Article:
CPTPP another unmistakable sign Washington barking up wrong tree
THE COMPREHENSIVE PROGRESSIVE Trans-Pacific Partnership Agreement (CPTPP) went into effect on Sunday. Beijing Youth Daily comments:
After the United States withdrew from the Trans-Pacific Partnership Agreement, Japan inherited the desire to advance the regional trade pact and successfully developed it into the CPTPP, which has 11 members that together account for 13 percent of the global economy and 500 million people.
So far the legislatures of seven countries — Australia, Canada, Japan, Mexico, New Zealand, Singapore and Vietnam — have ratified the agreement. And it will only be a matter of time before the legislatures of the other four signatories — Brunei, Chile, Malaysia and Peru — follow suit.
Although the agreement remains open to the United States, it is unlikely the current administration, an obstinate supporter of unilateralism and protectionism, will go back on its decision.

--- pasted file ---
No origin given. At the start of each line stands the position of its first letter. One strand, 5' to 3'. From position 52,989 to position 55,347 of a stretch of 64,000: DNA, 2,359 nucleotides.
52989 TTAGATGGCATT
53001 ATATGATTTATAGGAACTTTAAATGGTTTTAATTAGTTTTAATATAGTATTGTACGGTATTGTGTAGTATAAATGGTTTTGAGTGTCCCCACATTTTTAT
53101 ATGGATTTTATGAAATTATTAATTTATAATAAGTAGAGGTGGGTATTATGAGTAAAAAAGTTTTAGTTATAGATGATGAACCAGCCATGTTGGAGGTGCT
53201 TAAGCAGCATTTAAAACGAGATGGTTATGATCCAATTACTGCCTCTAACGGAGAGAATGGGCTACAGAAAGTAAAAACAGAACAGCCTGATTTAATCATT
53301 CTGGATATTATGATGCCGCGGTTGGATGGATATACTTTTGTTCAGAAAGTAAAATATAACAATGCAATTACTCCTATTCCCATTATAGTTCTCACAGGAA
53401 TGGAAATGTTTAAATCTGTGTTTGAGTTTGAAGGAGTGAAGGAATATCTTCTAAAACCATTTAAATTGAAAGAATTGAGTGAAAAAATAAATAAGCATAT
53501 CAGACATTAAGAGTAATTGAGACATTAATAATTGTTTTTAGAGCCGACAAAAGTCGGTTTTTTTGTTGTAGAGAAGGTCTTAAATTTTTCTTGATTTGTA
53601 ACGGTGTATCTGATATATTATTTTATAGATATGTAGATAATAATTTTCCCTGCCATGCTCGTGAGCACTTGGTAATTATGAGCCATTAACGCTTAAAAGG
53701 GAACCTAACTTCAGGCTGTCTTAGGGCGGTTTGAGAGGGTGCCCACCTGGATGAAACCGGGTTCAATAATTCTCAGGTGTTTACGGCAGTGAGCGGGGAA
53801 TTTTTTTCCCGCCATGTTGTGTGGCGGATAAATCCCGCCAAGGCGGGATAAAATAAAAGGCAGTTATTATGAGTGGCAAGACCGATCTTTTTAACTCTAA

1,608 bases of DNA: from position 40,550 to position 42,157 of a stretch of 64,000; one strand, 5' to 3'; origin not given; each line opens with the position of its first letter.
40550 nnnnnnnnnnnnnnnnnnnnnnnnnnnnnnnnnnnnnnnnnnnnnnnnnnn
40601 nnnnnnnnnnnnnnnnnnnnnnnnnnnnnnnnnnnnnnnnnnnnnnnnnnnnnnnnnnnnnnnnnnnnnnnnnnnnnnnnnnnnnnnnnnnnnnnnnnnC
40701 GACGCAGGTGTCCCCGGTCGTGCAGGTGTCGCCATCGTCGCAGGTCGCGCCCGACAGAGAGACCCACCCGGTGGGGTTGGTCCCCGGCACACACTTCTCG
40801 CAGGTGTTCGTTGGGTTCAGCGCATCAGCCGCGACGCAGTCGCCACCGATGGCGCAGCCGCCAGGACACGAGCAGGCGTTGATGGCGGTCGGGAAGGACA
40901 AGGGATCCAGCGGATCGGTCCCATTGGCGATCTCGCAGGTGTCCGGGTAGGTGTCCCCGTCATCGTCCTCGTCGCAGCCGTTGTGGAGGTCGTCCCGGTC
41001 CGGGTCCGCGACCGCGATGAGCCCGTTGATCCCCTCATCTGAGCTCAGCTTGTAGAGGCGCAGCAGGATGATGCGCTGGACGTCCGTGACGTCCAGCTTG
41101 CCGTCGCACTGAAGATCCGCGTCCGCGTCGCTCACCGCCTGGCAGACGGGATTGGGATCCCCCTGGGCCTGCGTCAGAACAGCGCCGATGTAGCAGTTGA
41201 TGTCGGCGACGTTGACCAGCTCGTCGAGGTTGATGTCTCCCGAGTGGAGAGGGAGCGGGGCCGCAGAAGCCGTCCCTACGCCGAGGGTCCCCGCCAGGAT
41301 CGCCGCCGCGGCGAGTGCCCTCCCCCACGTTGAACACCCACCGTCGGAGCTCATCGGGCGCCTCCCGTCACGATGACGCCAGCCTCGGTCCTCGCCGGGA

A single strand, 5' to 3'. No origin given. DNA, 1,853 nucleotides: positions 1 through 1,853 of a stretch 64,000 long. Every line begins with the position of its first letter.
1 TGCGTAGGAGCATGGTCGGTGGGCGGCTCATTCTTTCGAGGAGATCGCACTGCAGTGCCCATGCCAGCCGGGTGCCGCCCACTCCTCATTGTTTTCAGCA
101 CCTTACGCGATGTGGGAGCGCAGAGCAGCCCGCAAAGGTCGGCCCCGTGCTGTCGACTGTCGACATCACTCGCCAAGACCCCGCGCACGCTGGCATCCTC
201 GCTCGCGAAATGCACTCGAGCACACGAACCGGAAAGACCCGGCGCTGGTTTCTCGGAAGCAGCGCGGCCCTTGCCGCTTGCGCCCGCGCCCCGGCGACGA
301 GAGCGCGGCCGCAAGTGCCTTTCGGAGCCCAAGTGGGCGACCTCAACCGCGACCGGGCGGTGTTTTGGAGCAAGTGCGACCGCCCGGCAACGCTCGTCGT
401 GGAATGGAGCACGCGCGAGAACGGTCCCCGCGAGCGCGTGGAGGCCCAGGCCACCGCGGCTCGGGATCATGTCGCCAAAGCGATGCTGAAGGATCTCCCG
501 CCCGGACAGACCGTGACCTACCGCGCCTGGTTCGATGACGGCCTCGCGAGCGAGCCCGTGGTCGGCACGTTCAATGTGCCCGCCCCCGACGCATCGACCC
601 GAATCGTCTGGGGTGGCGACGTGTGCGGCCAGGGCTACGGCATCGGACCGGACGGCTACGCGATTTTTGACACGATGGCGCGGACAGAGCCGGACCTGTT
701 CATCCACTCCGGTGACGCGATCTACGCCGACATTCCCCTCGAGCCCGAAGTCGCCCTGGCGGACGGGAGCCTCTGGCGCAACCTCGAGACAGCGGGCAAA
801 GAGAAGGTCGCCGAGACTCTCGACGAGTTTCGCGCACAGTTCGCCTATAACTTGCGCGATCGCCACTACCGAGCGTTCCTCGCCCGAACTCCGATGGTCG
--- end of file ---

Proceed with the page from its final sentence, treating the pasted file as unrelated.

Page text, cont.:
According to the Peterson Institute for International Economics, a think tank based in Washington DC, the US would have been able to make a profit of about $131 billion each year as a member of the planned TPP, now as an outsider to the CPTPP agreement, the US stands to lose at least $2 billion a year.
For instance, after the CPTPP is in place, the US will have to pay much higher tariffs than Australia and Canada for the beef and wheat it exports to Japan.
The Economic Partnership Agreement was signed by Japan and the European Union half a year ago — which covers 600 million people and accounts for one-third of the global economy and 40 percent of world trade.
That means that Tokyo and almost all of Washington’s main Western allies have now conveyed an unmistakable message to the US administration that they remain firm proponents and advocates of free trade and multilateralism, two pillars of economic globalization.
Now, Washington has to live with the fact that it cannot use its economic might to reverse the overall trends of the global economic and trade system.